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Japanese Pottery

Japanese Pottery

These 3 items of Japanese pottery are from the Joseph Turner collection which forms part of the Burnbrae Bequest. This was a bequest made by Joseph Turner to the John Hastie Museum in Strathaven in the 1920’s in memory of his mother who lived at Burnbrae Farm near Strathaven.

Oriental pottery was very fashionable in the late 1800’s and early 1900’s and these pieces known as “Satsuma Ware” were produced in Japan for export to the Western market. Satsuma Ware is a creamy coloured earthenware pottery that was usually decorated with Japanese figures or oriental landscapes, the glaze has a crackled appearance. Satsuma ware dates back to the 16th Century when the Shimazu Prince of the Satsuma region of Japan kidnapped skilled Korean potters in order to establish a local pottery industry.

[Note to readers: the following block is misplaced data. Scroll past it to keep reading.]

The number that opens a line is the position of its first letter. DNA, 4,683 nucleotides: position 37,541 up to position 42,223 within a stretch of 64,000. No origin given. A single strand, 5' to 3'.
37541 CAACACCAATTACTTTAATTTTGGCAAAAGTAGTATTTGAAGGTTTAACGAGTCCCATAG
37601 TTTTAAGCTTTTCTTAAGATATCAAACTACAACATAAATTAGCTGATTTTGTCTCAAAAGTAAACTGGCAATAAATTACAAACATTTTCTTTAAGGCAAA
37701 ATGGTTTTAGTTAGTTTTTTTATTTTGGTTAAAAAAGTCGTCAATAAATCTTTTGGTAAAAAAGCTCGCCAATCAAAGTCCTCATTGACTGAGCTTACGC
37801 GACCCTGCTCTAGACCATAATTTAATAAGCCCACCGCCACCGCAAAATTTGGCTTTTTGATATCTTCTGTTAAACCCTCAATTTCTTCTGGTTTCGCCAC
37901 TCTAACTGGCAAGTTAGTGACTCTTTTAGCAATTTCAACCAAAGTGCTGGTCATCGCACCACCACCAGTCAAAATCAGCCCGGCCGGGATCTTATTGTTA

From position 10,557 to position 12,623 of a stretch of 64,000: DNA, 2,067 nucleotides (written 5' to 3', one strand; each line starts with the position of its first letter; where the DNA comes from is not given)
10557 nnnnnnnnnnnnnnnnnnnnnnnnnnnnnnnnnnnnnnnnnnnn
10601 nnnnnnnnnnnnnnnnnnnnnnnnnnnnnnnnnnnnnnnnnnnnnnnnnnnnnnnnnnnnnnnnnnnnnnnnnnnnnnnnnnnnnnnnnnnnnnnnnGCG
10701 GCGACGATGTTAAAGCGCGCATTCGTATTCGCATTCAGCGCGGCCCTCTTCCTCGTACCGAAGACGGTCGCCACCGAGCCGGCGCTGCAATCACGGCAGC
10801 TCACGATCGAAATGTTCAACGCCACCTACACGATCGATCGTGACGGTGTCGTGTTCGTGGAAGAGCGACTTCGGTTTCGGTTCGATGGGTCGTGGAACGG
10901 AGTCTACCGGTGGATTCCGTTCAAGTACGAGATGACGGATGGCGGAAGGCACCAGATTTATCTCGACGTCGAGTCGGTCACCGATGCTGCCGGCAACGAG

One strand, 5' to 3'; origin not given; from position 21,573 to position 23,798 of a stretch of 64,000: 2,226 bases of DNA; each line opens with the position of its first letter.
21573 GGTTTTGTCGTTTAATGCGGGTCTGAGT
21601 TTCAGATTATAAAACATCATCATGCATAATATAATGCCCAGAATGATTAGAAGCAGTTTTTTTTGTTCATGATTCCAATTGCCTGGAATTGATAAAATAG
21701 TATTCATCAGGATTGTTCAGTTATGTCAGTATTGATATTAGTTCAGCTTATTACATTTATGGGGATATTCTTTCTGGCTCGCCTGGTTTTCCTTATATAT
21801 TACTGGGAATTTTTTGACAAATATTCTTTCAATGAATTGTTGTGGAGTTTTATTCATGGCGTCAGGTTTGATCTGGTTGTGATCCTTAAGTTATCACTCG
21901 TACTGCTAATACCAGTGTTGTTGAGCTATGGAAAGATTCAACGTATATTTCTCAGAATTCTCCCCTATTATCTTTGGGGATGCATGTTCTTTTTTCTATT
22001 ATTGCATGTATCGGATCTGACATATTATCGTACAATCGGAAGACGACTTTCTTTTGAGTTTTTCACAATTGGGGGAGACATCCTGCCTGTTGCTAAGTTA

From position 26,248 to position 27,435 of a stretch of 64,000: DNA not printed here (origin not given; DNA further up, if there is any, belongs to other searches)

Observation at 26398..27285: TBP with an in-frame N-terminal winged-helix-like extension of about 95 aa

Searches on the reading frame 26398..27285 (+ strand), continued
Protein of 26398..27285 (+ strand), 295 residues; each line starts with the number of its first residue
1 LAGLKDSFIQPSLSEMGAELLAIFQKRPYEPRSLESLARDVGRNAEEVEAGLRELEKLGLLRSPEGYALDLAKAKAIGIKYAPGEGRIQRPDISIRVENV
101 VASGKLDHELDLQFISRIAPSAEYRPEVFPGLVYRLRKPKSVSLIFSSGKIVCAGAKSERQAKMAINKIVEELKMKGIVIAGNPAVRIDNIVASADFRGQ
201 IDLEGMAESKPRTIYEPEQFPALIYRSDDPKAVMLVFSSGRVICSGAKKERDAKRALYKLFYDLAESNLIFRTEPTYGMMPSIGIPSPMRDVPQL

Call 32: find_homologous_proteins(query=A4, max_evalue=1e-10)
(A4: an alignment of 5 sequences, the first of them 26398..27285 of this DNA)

Joseph Turner began working as a cashier at J & M P Bell & Co. Ltd, a pottery company in Glasgow in the 1870’s. He took over as manager of the business in 1910 until he retired in 1928. The company were well known for their transfer printed dinnerware and tea sets, newlyweds would usually visit their showroom to pick out their wedding china. Joseph was also an avid collector of contemporary decorative pottery and porcelain made by British, European and Oriental companies, some of this collection forms part of this “Burnbrae Bequest” now part of the museum collection of South Lanarkshire Council.